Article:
Foucault wanted to just observe the stratas of thought influencing public policies at different times as if he were an archaeologist studying the evolution of pottery through time in a dig at Jericho. But can Twentieth century state policies - which include Fascism, Nazism, Communism and capitalism - can they be so studied? And why study them? Metaphysics asks and answers these questions but Foucault does not accept metaphysics as able to ask and answer and so he ducks away from using it. He chooses skepticism. But as he does so, by the very act of doing so he, like the ant on the Moebius strip, crosses to the opposite side of the paper and goes in the opposite direction. He is now justifying his metaphysical position which is metaphysics while on the other side of the paper rejecting metaphysics while trying to know while rejecting knowing.

Since with French clarity he is aware of all the dilemmas and traps he is popular with intellectuals who like to run the maze of thought with him. But, to me, his thought is more than a maze. He is trying to say that a system of thought just like the discredited metaphysical system of thought underlies twentieth century political thought. But we cannot analyze it because that would be metaphysics. Yet these thoughts control what the modern scientific centralized welfare state does to people. So that's all good.

But you could get to the same place by reading Shakespeare instead of running and running in order to briefly outrun contradictions and stay in one place.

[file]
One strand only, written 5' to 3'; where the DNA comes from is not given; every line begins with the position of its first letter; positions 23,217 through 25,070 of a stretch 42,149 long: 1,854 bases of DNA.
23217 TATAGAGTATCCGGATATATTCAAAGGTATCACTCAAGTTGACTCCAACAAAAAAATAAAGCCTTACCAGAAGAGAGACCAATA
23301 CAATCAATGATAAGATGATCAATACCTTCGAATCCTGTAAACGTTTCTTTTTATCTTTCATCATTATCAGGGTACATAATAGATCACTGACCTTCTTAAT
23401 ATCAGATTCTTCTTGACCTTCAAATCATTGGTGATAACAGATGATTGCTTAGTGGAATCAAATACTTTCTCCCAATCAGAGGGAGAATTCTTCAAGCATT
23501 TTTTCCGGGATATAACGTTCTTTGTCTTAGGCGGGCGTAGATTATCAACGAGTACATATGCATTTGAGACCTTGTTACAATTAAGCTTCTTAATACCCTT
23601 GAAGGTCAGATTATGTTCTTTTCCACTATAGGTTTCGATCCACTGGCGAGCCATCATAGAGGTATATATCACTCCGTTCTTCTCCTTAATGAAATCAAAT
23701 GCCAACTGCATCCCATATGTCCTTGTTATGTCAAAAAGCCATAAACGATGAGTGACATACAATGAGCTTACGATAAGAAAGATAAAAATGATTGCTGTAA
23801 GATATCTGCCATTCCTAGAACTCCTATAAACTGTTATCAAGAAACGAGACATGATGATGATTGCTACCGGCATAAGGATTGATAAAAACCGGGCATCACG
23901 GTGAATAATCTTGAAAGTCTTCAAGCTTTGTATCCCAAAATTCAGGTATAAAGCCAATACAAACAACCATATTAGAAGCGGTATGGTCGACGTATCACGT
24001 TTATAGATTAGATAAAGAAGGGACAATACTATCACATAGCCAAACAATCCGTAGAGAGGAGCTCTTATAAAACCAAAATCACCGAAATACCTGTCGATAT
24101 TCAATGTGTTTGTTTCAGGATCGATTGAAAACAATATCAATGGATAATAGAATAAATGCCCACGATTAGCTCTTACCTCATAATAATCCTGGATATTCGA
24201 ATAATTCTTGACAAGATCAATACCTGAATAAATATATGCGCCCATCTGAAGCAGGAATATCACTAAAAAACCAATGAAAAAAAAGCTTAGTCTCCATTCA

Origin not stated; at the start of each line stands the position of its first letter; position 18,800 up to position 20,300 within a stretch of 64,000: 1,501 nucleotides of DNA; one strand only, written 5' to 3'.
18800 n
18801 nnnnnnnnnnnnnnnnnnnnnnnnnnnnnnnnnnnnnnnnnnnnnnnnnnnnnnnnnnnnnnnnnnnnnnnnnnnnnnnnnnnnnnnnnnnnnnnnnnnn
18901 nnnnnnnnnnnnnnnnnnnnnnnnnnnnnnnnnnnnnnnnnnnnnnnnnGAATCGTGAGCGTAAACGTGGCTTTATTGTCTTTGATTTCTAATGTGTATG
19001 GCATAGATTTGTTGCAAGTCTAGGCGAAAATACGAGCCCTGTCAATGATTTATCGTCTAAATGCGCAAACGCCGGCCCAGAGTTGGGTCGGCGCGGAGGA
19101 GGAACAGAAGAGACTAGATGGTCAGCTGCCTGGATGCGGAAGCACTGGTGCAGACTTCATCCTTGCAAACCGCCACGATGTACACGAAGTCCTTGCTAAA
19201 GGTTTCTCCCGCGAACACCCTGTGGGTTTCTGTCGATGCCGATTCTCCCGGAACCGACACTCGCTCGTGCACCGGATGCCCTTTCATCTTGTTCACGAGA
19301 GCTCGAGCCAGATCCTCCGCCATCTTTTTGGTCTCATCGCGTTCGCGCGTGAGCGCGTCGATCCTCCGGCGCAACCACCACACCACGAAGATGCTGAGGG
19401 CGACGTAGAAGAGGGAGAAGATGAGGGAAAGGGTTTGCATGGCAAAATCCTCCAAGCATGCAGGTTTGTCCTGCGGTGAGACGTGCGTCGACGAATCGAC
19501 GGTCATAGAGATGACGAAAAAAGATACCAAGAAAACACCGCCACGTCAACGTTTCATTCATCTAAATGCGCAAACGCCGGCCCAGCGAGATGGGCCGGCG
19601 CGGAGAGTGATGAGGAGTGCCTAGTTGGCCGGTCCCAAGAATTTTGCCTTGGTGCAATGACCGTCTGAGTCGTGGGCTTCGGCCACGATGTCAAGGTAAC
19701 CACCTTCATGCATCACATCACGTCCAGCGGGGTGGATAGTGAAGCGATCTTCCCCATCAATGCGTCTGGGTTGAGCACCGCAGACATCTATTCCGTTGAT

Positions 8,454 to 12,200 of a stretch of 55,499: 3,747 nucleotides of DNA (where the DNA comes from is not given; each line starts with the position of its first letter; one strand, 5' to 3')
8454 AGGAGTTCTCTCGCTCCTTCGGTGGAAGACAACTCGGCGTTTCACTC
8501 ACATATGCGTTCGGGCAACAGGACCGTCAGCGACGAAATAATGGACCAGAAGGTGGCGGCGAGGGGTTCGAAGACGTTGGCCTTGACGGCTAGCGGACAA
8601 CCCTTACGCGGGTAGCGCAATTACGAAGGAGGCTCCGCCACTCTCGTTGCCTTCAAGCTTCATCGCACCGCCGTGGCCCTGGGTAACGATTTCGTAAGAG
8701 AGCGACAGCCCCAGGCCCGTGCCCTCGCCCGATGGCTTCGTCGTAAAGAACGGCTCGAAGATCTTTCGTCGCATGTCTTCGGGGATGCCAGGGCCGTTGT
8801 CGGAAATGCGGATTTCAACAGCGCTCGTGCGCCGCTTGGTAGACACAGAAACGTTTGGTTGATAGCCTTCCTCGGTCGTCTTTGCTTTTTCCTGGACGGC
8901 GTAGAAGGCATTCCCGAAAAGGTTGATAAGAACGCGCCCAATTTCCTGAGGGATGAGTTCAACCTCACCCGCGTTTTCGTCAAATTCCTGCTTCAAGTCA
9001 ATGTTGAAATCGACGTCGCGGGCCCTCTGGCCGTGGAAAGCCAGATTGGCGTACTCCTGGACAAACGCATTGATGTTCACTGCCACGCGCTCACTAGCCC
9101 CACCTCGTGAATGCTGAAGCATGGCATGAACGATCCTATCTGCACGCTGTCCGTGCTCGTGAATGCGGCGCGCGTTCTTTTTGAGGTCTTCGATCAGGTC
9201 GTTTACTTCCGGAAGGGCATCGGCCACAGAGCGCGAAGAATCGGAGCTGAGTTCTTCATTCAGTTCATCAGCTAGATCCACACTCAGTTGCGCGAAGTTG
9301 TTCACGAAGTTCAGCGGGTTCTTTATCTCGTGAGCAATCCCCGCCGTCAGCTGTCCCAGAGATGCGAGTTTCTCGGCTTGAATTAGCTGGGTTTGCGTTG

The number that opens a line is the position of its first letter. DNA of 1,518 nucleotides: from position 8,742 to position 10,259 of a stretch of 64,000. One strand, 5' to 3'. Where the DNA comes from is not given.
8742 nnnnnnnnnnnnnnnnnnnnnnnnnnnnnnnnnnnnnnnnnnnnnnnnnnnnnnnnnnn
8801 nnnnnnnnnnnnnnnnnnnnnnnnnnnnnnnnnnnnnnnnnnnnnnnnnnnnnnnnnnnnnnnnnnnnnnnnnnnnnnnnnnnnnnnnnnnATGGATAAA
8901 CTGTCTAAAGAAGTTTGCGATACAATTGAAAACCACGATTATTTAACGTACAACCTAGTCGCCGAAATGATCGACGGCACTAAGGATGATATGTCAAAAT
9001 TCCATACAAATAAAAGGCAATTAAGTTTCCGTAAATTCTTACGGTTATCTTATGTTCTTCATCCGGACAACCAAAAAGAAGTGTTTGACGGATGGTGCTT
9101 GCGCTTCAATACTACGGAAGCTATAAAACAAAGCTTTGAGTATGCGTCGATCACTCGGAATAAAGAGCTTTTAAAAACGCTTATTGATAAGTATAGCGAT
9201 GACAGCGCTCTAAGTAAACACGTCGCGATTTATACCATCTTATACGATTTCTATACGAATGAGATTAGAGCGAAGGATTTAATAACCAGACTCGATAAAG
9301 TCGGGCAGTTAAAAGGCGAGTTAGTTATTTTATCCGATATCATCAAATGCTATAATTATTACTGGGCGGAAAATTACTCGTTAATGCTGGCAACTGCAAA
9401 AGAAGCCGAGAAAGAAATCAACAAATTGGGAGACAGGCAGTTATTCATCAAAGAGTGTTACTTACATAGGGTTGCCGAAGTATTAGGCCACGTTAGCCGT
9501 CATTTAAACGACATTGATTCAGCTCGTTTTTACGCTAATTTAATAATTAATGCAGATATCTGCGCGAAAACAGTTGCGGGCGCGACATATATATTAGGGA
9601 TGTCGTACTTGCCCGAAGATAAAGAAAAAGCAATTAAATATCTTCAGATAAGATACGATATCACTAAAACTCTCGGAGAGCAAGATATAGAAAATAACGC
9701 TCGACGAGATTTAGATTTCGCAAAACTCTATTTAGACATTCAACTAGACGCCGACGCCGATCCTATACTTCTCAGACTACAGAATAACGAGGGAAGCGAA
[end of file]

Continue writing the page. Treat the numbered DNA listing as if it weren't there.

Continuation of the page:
wildswan said...

And who is this Althusser who suddenly appears as an opponent of Foucault?

FullMoon said...

Dang it ! Wildswan at 8:37 beat me to it!

YoungHegelian said...

I was surprised that the article didn't cover Foucault's --- what shall we call it? --- turn to the "kinder & gentler" in the The Care of the Self, Volume 3 in the History of Sexuality.

Foucault swam against the tides of academic French philosophy of his time. Foucault privileged the philosophy of history & historical understanding itself as the center of human thought e.g the Archaeology of Knowledge. No one else on the French scene gave a damn about history. Derrida was about Continental philosophy's own "linguistic turn". The Marxist humanists around Sartre saw history as something to leave behind in the existential creation of the Self. And, finally, the neo-Marxists like Althusser thought that the answers lay in a renewed attempt at Marxist economic "science" (you can guess how that turned out...).

The problem I have with Foucault is that for someone who sees historical phenomena as so central, his history is often, well, bad. Cherry picked, tendentious, & often just wrong. Historians by & large aren't too found of ol' Mikey, & for good reason.

YoungHegelian said...

By the way, a very good & eminently readable introduction to 20th C French philosophy can be found in Descombes' Modern French Philosophy.

And, by golly, it's available through our hostess' Amazon portal, for all of you who've forgotten that fact!

Lewis Wetzel said...

Perhaps we should not look to an insane homosexual bourgeois for clues on the meaning of existence.
Just a thought.

Anga2010 said...

Women are better writers, I think, because they occasionally have periods.